Meshing remains somewhat of an art. Engineers tend to spend a significant amount of time generating grids, while mathematicians develop more advanced algorithms that may end up being exercised on meshes inappropriate for a given application. A mesh that provides a suitable solution for one flow condition can be shown to be inadequate at a different flow condition.
The optimal grid is different for different Reynolds and Mach numbers. Users of the same flow solver may even get slightly conflicting results if they distribute points differently.
Creating proper meshes for a given problem typically requires some iteration and experience. AIAA sponsored workshops povide an avenue whereby feedback from subject matter experts can be gathered and techniques for meshing domain-specific problems can be evaluated.
The 4th AIAA Propulsion Aerodynamics Workshop (PAW04) was held during the weekend of 7-8 July 2018 and preceded the 54thAIAA/SAE/ASEE Joint Propulsion Conference at the Duke Energy Convention Center in Cincinnati, OH. The two-day workshop provided participants an impartial forum to present numerical results for three separate challenging validation benchmark cases. Of interest to the propulsion community were cases simulating unsteady and steady-state aerodynamics of complex inlet and nozzle exhaust flows. There were 35 participants in attendance with several others who submitted data. During workshops, participants are encouraged to exchange ideas and evaluate the effectiveness of existing computational fluid dynamics (CFD) codes and modeling strategies.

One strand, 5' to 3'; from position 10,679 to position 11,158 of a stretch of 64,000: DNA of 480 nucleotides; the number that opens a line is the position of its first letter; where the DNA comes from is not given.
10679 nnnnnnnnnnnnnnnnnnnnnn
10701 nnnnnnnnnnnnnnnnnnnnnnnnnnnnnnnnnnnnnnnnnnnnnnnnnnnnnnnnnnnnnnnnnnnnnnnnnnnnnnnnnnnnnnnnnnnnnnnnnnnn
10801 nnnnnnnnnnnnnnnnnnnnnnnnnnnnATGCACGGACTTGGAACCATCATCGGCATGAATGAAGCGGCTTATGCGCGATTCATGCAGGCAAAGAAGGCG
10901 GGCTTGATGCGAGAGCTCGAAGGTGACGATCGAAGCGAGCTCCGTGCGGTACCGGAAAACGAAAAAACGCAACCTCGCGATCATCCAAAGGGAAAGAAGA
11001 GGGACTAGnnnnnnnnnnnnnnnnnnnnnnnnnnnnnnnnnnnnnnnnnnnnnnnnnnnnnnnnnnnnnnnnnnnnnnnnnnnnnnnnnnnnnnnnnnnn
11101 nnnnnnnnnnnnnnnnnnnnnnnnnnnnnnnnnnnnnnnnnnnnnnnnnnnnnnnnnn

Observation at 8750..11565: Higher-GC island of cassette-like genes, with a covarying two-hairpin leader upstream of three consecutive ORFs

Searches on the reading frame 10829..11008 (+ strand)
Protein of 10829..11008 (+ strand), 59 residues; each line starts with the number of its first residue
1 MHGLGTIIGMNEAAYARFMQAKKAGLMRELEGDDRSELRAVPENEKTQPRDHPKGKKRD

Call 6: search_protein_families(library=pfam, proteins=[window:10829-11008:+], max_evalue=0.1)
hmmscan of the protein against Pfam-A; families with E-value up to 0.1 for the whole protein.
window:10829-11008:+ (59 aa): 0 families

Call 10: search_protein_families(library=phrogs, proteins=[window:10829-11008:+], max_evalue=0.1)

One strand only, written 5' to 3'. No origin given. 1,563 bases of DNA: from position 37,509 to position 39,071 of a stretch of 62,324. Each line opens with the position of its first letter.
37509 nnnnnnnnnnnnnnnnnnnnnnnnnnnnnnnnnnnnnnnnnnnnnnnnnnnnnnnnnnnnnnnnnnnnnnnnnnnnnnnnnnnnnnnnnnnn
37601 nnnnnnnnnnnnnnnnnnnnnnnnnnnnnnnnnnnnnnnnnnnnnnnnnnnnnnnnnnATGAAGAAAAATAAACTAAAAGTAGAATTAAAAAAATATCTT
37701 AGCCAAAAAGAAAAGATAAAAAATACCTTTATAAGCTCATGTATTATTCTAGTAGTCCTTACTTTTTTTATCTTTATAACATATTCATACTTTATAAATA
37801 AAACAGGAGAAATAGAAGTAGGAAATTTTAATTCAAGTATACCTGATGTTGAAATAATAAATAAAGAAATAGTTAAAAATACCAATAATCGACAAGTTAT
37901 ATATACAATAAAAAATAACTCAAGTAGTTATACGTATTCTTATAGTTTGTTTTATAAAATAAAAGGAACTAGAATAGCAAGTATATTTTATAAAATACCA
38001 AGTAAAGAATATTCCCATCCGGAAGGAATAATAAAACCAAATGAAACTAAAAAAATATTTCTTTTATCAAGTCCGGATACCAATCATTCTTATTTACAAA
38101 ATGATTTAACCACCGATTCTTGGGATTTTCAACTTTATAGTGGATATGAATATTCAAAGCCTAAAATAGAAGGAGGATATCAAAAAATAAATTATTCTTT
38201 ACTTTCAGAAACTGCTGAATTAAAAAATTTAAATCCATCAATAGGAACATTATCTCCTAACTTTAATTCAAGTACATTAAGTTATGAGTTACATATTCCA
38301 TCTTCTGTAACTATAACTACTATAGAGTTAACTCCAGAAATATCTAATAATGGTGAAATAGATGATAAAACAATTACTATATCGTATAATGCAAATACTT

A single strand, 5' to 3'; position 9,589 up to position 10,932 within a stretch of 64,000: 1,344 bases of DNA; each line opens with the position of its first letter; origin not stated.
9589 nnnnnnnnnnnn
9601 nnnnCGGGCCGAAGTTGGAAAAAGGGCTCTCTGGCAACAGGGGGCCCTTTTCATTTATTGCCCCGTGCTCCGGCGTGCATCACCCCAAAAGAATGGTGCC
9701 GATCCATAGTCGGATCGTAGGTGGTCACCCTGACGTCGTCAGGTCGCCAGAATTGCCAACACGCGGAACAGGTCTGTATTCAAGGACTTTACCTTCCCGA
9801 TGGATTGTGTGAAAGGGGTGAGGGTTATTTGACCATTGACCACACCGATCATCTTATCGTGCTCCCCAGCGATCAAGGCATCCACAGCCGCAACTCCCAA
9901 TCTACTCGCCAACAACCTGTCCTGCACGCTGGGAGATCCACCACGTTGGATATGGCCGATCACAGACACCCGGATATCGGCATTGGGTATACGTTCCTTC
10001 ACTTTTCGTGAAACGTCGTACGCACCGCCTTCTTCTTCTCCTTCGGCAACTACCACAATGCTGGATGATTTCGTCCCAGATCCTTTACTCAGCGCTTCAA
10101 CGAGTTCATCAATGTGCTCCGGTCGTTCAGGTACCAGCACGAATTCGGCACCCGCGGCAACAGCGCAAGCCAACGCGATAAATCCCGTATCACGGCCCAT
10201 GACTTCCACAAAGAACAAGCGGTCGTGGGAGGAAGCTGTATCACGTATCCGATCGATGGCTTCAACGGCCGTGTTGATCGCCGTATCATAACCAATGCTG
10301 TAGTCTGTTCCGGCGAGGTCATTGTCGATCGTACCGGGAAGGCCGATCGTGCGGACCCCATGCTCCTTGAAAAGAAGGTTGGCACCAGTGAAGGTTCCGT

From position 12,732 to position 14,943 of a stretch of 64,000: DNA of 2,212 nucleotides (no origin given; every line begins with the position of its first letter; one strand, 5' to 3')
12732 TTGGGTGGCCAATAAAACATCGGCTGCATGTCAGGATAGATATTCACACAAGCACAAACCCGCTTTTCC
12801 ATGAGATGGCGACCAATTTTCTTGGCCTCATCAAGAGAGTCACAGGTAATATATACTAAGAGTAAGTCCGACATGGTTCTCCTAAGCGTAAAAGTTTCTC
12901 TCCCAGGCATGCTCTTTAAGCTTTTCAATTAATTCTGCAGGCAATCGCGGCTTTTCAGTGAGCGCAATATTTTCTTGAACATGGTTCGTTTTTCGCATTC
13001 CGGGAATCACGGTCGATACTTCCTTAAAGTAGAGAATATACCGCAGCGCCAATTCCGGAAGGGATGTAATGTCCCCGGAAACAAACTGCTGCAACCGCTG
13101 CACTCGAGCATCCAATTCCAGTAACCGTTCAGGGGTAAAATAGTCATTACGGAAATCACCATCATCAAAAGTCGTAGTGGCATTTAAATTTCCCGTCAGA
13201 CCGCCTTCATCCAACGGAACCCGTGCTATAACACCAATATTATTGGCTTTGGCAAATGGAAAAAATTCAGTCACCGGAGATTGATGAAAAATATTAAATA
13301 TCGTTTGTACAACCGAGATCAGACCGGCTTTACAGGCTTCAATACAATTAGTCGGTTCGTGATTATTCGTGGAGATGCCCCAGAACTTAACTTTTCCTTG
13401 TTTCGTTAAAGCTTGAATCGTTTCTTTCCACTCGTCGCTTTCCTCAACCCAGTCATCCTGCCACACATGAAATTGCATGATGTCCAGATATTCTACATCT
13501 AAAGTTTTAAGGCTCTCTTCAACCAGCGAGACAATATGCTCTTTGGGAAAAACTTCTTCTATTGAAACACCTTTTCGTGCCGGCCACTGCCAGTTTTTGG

A set of workshop-supplied grids are published by the workshop’s organizing technical committee for each test case. Participants are encouraged to use these meshes in order to help reduce scatter in results that are contributed and to help encourage participation. For the latest workshop, in addition to the previous one, the workshop-supplied meshes for two of the three test cases were created using Pointwise.
Over the course of the past few Propulsion Aerodynamics Workshops, a number of meshing best-practices have been developed. To learn more about the latest workshop and discover what we have learned about meshing these types of challenging internal flow problems over the years, follow the link below.